Prime constant

From Wikipedia, the free encyclopedia
Jump to: navigation, search

The prime constant is the real number \rho whose nth binary digit is 1 if n is prime and 0 if n is composite or 1.

In other words, \rho is simply the number whose binary expansion corresponds to the indicator function of the set of prime numbers. That is,

 \rho = \sum_{p} \frac{1}{2^p} = \sum_{n=1}^\infty \frac{\chi_{\mathbb{P}}(n)}{2^n}

where p indicates a prime and \chi_{\mathbb{P}} is the characteristic function of the primes.

The beginning of the decimal expansion of ρ is:  \rho = 0.414682509851111660248109622\ldots (sequence A051006 in OEIS)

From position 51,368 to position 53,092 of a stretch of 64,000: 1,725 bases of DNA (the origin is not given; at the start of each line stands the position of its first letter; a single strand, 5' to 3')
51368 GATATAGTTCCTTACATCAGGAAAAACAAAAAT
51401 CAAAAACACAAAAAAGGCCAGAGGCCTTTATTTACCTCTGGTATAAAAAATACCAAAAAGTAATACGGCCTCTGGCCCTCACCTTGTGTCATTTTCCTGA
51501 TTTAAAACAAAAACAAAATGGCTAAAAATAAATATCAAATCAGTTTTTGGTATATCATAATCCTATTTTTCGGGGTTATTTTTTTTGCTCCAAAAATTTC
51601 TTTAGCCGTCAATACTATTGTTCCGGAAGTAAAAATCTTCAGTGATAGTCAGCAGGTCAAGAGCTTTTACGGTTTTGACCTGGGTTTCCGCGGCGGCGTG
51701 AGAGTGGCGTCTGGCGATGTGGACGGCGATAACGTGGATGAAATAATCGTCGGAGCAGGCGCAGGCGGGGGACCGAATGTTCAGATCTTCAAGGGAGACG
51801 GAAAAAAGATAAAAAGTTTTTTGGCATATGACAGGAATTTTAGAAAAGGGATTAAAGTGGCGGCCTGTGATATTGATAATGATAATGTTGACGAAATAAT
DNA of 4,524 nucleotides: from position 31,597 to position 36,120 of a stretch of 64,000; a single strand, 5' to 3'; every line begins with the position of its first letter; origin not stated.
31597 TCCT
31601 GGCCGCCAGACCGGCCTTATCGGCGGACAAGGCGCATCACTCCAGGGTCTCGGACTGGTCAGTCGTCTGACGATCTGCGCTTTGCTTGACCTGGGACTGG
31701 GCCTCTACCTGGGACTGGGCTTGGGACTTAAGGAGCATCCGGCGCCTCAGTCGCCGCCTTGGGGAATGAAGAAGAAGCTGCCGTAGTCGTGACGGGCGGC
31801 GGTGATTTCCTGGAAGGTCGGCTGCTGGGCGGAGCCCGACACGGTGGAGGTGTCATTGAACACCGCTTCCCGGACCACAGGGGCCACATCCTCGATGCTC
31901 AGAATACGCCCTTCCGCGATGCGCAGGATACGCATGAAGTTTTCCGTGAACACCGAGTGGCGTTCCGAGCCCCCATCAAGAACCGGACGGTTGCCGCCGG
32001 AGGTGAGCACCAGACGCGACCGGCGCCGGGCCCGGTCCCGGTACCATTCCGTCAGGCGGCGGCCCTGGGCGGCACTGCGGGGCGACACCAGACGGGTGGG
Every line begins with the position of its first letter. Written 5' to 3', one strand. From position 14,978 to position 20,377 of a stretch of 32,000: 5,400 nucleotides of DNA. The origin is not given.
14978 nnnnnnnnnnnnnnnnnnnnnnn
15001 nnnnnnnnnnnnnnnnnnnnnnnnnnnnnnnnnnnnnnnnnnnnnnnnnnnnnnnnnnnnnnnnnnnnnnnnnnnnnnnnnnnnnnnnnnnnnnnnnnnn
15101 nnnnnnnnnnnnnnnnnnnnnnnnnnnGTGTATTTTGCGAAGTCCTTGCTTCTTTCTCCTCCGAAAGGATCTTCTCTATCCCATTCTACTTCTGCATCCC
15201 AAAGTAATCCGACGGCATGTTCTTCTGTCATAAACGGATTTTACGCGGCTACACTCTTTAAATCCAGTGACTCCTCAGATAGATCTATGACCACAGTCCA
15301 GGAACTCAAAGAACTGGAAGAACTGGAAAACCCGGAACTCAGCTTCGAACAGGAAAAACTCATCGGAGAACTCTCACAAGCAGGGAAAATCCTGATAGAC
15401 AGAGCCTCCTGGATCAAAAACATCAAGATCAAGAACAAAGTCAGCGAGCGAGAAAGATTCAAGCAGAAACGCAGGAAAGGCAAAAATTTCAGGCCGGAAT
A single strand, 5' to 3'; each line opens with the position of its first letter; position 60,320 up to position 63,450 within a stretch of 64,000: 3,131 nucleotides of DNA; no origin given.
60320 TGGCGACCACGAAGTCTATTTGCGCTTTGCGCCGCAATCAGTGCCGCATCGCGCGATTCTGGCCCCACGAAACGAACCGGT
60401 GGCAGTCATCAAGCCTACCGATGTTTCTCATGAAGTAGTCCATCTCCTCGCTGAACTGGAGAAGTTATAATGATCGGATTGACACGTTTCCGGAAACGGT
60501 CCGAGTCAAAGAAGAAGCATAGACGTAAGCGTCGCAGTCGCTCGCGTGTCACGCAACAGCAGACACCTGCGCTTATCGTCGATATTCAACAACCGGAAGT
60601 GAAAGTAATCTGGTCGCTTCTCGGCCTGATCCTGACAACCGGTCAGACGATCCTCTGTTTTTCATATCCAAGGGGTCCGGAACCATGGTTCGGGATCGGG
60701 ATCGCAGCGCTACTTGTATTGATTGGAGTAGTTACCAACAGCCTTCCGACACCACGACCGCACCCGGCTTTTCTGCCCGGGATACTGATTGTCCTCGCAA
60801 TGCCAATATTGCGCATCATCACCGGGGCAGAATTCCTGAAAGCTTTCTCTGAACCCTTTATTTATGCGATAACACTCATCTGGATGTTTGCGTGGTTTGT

The beginning of the binary expansion is:  \rho = 0.011010100010100010100010000\ldots_2 (sequence A010051 in OEIS)


The number \rho is easily shown to be irrational. To see why, suppose it were rational.

Denote the kth digit of the binary expansion of \rho by r_k. Then, since \rho is assumed rational, there must exist N, k positive integers such that r_n=r_{n+ik} for all n > N and all i \in \mathbb{N}.

Since there are an infinite number of primes, we may choose a prime p > N. By definition we see that r_p=1. As noted, we have r_p=r_{p+ik} for all i \in \mathbb{N}. Now consider the case i=p. We have r_{p+i \cdot k}=r_{p+p \cdot k}=r_{p(k+1)}=0, since p(k+1) is composite because k+1 \geq 2. Since r_p \neq r_{p(k+1)} we see that \rho is irrational.